Reading 13: The Americas Before European Contact
to get a packet of articles on the Americas. The list of articles includes:
“Anasazi Culture at its Height” J.J. Brody
“Who were the Ancestral Peueblo People/Mogolllon Culture/Anasazi Culture/Hohokam”
“The Mound Builders”/ from “Atlas of the North American Indian”
Descriptions of Tenochtitlan from Cortes and Dias
Mesoamerican Poetry by Nezahualcoyotl
Inca Laws from Cobo
Aztec Traders by Pomerantz
Map of Tenochtitlan region of Mexico
Do the following:
Give the dates for the Adena and the Hopewell cultures.-
The Adena started in 1000 BC and
ended in 200 AD, last 1200 years. The Hopewell culture began 700 years after than the Adena, in
Their culture also ended in a shorter amount of time, only 1000 years.
Do we know where these two groups came from (Adena & Hopewell)?-
It is unknown where
either the Hopewell or the Adena cultures came from.
Some scholars have believed that they
came from as far away as the Middle Americas or the Great Lakes area.
In the 19
believed lost Europeans built the mounds, but the artifacts were clearly aboriginal.
Give the geographic location/area for the Adena.-
The Adena culture covered a vast area of
land that was centralized in the Ohio River valley and diverged from there fo what is now
Kentucky, West Virginia, Indiana, Pennsylvania and New York.
Later in their existence, maybe
around 100 BC, the Hopewell people probably displaced them and they settled near the
Chesapeake Bay and also in Indiana.
What did the Adena do for a living?-
The Adenas were farmers, growing sunflowers, pumpkins,
gourds, and goosefoot as food sources.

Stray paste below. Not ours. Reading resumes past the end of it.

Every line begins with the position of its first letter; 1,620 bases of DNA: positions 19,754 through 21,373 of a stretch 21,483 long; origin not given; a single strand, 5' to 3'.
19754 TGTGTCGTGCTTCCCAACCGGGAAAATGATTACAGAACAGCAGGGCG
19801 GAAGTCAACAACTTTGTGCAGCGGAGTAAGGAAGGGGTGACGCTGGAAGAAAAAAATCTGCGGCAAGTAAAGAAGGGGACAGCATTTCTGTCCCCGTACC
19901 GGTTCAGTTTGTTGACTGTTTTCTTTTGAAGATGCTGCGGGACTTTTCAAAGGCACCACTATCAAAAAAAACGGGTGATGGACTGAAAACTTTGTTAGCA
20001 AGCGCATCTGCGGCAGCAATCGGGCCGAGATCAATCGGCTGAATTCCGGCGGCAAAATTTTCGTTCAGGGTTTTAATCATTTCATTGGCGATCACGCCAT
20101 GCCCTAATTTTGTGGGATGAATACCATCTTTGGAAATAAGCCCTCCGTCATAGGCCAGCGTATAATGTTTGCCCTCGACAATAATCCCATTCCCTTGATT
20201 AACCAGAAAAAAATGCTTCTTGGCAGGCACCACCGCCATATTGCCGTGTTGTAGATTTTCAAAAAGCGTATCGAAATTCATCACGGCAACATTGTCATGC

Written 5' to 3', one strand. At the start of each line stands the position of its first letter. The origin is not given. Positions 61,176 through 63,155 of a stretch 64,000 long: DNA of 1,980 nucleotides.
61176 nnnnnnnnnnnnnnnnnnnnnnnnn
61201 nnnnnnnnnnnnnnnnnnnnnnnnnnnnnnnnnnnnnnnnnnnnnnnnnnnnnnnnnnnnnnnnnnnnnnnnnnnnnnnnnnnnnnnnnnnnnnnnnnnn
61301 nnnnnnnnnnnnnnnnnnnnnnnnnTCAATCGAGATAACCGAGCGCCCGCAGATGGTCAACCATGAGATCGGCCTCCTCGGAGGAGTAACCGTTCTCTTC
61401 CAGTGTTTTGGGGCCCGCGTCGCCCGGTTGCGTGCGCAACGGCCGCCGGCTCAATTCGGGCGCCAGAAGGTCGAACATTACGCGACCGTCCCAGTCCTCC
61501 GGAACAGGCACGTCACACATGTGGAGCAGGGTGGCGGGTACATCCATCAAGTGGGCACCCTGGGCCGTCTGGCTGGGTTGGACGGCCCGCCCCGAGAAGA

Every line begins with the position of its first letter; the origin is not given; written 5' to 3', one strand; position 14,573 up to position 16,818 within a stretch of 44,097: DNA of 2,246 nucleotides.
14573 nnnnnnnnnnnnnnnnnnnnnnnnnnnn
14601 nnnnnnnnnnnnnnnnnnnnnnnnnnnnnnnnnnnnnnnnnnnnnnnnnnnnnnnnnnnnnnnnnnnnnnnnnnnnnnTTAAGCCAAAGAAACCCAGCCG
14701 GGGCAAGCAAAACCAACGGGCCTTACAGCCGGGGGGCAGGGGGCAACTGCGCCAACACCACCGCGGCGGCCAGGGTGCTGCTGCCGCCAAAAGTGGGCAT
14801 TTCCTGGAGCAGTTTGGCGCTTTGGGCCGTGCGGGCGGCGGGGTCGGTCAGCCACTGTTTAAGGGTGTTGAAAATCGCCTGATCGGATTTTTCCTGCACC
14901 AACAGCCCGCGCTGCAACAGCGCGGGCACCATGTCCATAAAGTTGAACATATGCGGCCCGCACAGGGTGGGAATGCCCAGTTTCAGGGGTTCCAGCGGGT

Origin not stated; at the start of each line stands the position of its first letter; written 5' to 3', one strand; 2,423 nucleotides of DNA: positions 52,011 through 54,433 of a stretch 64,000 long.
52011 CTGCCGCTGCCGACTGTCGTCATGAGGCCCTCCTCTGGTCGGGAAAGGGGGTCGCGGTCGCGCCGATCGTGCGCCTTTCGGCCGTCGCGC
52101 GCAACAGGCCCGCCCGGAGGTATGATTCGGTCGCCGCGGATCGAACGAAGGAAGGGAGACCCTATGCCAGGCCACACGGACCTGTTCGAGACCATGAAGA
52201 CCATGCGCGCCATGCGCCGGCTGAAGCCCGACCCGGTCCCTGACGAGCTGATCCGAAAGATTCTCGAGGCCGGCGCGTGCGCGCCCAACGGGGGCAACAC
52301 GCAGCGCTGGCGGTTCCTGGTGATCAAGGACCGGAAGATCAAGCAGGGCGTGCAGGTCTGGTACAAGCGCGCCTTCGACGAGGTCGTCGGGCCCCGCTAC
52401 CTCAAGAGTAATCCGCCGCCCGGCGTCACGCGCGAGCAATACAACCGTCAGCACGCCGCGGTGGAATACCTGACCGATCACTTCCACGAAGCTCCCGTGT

Evidence has also been found that tobacco was grown for
The Adenas were mainly hunters and gatherers. They enjoyed “the rich
flora and fauna of their homelands.”
The people were even rich enough to live a sedentary
than a nomadic life-style.
Why do scholars think the Adena had a “high degree of social organization”?-
Earthworks found in and around the villages showed a high degree of social organization.
Give a couple examples of the Adena mounds and what were they used for?- “
Adenas constructed earthen effigy mounds-totemic animals or symbols. The Great Serpent Mound
in Peebles, Ohio, is a prime example. A low, rounded embankment, about four feet high and 15 to
20 feet across, extends 1,330 feet in the shape of an uncoiling snake with jaws and tail.” Conical
and dome-shaped burial mounds grew larger and more ambitious over the centuries.
“In the early
stages of the culture, low earthen hillocks were built up, basketful by basketful, over the burial pits
of honored individuals.”
Later on, multiple burials occurred at the same time, and another layer of
dirt would be added for new burials. “Often these earthen monuments were surrounded by other